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by Murray Phillips, 22 June 2021
After our discussion about the hub and spoke model, let’s take a look at a very
different one: the point to point distribution model.
It’s fair to say they’re polar opposites in terms of how they function. That’s because
they serve different kinds of deliveries.
So, what is the point to point model, who should use it, and how can you make the
most of it?
First, let’s run through a brief explainer: how does the model work?
A point to point distribution model can work in a couple of different ways. The most
obvious is to directly connect two different locations without any service
interruptions (like pick up or drop off). Your driver’s route is uninterrupted from point
A to point B.
The second is where the pickup and delivery are serviced by the same driver but aren’t
necessarily direct. The driver might complete pickups in the morning and deliveries
in the afternoon. They could even do a pickup in the afternoon and complete the
delivery the following day. The defining feature is that the freight is only handled by
a single driver and it doesn’t return to a central hub or depot.
So a vehicle can be loaded in Moorebank, Sydney, then travel to Marrickville to be
unloaded and delivered.
You can see how this differs strongly from the hub and spoke model, where each
location is connected only to a central hub, which then combines deliveries together
into a larger vehicle eventually headed to the same location.
There are two main advantages of the point to point distribution model over the hub
and spoke model: faster travel times and lowered impact of delays. Let’s look
Faster travel times. Using the point to point model means making a continuous
journey to your drop off point. Your drivers won’t be stopping, changing directions,
or accommodating other deliveries at the same time.
Obviously, the time from loading to final delivery of goods is almost always going to
be faster when there’s no stops in the middle.
Delays have a lower impact. With this distribution model, delays only affect a
single delivery. As opposed to a hub and spoke model where a delay at the central
hub can have an impact on large numbers of deliveries at once, which are all
waiting to leave in the same vehicle.
Because each vehicle is operating independently in a point to point distribution
model, they’re better able to resolve any issues quickly. Therefore, the model is less
prone to delays between locations.
There are two main drawbacks to the point to point distribution model: lower
efficiency and higher costs.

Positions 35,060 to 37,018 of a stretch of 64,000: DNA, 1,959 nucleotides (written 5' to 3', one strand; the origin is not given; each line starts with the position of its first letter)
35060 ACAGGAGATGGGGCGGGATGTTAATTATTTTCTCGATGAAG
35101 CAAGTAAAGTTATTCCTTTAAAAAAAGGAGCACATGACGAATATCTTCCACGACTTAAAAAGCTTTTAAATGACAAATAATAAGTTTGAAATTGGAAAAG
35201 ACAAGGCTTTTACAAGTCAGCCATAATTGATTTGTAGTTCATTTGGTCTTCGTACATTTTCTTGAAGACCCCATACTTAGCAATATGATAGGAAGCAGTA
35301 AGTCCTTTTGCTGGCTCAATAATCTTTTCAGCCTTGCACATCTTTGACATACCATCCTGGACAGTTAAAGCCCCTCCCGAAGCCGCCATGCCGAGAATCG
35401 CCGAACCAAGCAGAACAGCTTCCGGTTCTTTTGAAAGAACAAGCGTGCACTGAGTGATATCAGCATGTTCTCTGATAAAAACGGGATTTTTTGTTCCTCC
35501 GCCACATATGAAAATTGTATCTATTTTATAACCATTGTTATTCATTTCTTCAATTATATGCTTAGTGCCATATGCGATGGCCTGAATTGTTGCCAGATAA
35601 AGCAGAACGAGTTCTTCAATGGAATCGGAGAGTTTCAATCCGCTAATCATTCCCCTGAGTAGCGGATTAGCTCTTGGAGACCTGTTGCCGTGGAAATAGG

It may be fast but it’s not as efficient. And if you run a transport business, then
you know how fundamental efficiency is to a financially successful business. The
point to point distribution model requires more of your drivers to be on the road at
If they’re all travelling in similar directions, you could consider sharing the loads in a
Less Than Truckload (LTL) set-up, using a hub and spoke model.
It’s more expensive. When you have more drivers on the road at once, you usually
pay for more: wages, fuel, route planning, vehicle insurance and maintenance.
That’s adding up now, isn’t it?
The other factor to consider is that with point to point deliveries, each ‘point’ needs
to be set up with procedures and facilities to process deliveries individually from
many sources. This is where automated TMS software can be useful and make a
sound investment to bring down costs.
Even with these drawbacks, in the right context the point to point distribution model
is still the best choice.
So when should you use it?
Courier businesses are an excellent example of successful (and necessary) point
to point distribution models.
Couriers are known for delivering important goods quickly, aren’t they?
Their pricing takes into account the required staffing and fleet structure to deliver fast
moving consumer goods so quickly. Everybody recognises the role they play in our
transport system, and the logistics landscape would look very different without
Clearly, point to point distribution models are a necessary part of our national
transport system. Happily, if you run a courier business, then a full featured
transport management software will give you tools to smooth and speed up these
urgent, time sensitive operations.
Automated smart dispatch. When seconds matter, the ultimate level of speed is
achieved with fully automated dispatch workflows. Get the data to your drivers and
the vehicle on the road immediately.
Multi carrier support. Use an all-in-one platform providing freight managers,
brokers and despatch warehouses with access to a wide range of leading carriers.
Get unparalleled reach.
Route planning optimisation. Route optimisation saves time, lowers costs and
gets freight where it needs to be faster. This part’s pretty simple: more efficient
routes mean higher profits.
We hope this cleared a few things up for you between the hub and spoke and point
to point distribution models. If you still have any questions about how it relates to
your business or how you can improve efficiency, just drop us a line. Our friendly
team is here to help. And if you know someone else who will benefit, please share
this guide with them.
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